Has hell frozen over? Will pigs swoop past your window? The Pulitzer Prize board has deemed The National Enquirer a legitimate contender for its coveted prize in journalism, after the staple of supermarket checkout lines broke the news of the John Edwards scandal. This unexpected announcement is just another sign that traditional media must change or die.
Just another death rattle?
Back in 2008, the Edwards story hit the mainstream only after Disney's
To its credit at the time, News Corp.'s
There are ample reasons why the Enquirer gets so little respect; in particular, it's known to pay its sources, which is frowned upon in journalism for good reason. Still, that practice hasn't kept the tabloid from breaking several big stories. The Enquirer also reported on the possibility that Tiger Woods was messing around right before the fateful SUV accident that started that particular media frenzy. Other wins under its belt over the years include true dirt on the O.J. Simpson case, Jesse Jackson, Gary Hart, and Rush Limbaugh.
A wakeup call for big media
The world will seem strange indeed if The National Enquirer wins a coveted Pulitzer. Could The Weekly World News win next year, for providing conclusive proof of Bat Boy's existence?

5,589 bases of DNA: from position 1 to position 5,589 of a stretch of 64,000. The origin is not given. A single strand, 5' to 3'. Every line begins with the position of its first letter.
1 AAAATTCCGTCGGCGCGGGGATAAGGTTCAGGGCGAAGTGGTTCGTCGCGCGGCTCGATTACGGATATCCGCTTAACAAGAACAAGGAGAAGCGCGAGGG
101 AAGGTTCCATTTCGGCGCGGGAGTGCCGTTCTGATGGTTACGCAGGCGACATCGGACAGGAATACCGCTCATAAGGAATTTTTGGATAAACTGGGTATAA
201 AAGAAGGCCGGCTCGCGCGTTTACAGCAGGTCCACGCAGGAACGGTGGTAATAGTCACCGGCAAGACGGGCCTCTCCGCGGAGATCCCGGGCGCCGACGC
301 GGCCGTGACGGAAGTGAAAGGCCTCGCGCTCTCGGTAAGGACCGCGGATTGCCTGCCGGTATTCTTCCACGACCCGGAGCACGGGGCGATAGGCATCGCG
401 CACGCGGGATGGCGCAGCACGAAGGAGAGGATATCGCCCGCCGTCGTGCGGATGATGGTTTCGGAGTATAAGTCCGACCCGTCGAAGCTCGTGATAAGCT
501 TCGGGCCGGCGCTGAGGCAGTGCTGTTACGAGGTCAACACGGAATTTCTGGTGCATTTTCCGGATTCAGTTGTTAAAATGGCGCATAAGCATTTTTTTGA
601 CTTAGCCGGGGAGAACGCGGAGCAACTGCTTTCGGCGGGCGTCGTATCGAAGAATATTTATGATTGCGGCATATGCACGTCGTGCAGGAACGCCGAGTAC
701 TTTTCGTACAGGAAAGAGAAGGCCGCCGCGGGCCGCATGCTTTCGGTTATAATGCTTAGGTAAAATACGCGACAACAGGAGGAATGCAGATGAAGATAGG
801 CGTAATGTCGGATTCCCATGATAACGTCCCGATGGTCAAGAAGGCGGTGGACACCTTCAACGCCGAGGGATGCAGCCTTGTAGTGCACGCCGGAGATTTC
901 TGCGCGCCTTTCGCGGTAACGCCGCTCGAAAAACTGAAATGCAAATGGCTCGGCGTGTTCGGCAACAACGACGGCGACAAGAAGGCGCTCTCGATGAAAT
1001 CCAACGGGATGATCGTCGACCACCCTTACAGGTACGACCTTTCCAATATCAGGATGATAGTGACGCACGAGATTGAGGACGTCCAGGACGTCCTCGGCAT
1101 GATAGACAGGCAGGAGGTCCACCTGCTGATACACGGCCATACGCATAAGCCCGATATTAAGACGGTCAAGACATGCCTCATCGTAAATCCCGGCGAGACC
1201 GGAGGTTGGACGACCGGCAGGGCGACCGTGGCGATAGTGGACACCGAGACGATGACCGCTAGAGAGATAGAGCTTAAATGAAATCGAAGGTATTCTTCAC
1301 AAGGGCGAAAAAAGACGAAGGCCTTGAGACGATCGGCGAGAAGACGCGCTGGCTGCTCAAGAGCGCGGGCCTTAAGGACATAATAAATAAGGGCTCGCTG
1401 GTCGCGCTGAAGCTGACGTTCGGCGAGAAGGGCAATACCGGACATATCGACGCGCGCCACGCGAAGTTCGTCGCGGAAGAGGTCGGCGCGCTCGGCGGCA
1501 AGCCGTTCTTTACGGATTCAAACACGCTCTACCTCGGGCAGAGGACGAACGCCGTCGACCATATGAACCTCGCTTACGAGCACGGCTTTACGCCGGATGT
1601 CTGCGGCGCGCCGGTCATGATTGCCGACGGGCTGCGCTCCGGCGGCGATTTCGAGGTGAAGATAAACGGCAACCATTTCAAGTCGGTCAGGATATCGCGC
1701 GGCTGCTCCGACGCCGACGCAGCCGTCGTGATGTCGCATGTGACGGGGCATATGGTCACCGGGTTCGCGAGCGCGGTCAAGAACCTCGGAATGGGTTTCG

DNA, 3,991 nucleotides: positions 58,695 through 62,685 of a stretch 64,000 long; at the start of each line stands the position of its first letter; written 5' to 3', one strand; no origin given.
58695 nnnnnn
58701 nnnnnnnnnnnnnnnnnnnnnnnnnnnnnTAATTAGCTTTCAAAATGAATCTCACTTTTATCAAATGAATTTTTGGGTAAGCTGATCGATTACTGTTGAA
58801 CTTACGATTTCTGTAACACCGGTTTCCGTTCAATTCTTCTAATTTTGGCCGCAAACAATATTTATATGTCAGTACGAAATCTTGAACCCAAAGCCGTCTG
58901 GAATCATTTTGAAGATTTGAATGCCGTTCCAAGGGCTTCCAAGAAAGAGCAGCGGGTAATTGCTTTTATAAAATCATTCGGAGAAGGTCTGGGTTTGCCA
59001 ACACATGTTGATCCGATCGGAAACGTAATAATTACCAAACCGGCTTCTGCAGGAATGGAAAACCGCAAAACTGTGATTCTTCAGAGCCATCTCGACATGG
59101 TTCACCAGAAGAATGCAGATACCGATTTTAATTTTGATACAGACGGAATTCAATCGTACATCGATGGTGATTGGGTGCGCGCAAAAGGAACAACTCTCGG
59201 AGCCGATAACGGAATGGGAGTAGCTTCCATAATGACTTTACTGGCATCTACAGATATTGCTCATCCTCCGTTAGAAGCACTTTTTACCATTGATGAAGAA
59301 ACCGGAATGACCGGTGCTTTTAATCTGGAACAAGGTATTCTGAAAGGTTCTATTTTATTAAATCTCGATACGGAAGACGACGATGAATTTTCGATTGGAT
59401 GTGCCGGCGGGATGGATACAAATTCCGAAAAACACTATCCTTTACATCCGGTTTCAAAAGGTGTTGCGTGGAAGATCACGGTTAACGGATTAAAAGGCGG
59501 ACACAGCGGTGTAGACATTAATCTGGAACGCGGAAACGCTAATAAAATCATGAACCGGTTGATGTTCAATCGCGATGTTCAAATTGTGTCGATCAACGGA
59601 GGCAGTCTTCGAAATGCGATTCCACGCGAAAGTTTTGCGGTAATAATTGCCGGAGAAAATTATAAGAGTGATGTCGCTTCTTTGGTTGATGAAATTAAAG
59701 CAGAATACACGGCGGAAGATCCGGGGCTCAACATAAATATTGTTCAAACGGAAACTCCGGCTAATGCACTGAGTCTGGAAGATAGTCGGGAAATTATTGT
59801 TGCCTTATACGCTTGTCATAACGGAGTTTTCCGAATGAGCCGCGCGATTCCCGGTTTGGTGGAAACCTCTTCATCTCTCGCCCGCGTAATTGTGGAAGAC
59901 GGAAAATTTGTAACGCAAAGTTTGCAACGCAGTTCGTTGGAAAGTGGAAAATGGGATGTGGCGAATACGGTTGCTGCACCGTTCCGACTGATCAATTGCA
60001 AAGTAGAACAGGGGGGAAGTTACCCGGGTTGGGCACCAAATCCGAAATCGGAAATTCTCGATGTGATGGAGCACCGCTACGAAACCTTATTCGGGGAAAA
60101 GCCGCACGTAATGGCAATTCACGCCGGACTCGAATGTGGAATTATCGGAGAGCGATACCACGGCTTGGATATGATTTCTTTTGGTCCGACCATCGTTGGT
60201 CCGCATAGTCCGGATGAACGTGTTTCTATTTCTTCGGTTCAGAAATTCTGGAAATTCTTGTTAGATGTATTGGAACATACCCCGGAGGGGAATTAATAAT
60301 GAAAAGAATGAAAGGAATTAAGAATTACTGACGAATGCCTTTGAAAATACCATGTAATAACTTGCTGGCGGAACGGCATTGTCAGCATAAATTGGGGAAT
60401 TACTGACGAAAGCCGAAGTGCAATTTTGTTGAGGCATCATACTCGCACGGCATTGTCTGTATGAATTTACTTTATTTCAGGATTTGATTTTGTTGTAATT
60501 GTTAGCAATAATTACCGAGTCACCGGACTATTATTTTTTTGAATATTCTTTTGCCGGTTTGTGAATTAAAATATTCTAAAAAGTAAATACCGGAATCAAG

The death of journalism at supermarket tabloids' hands may be a horrifying prospect for anyone nostalgic for old-school news. But if they want to survive, even venerated industries must keep their arrogant and myopic tendencies in check, and remember how to aggressively compete. A prestigious masthead can't compensate if these companies fail to gather high-quality news. As the Enquirer's bid for a Pulitzer makes clear, upstarts can emerge where you least expect them.
Even if viewers increasingly reject broadcast TV and newsprint in favor of the Internet -- a much bigger threat to traditional media than supermarket tabloids -- there's still hope for journalism. Companies like Google
I'm not alone in my belief that journalism itself isn't dying. The only endangered species here are media companies that underestimate real competitive threats. Investors need to beware any lumbering dinosaur of a business that can't keep an eye out for hungry, nimble predators.
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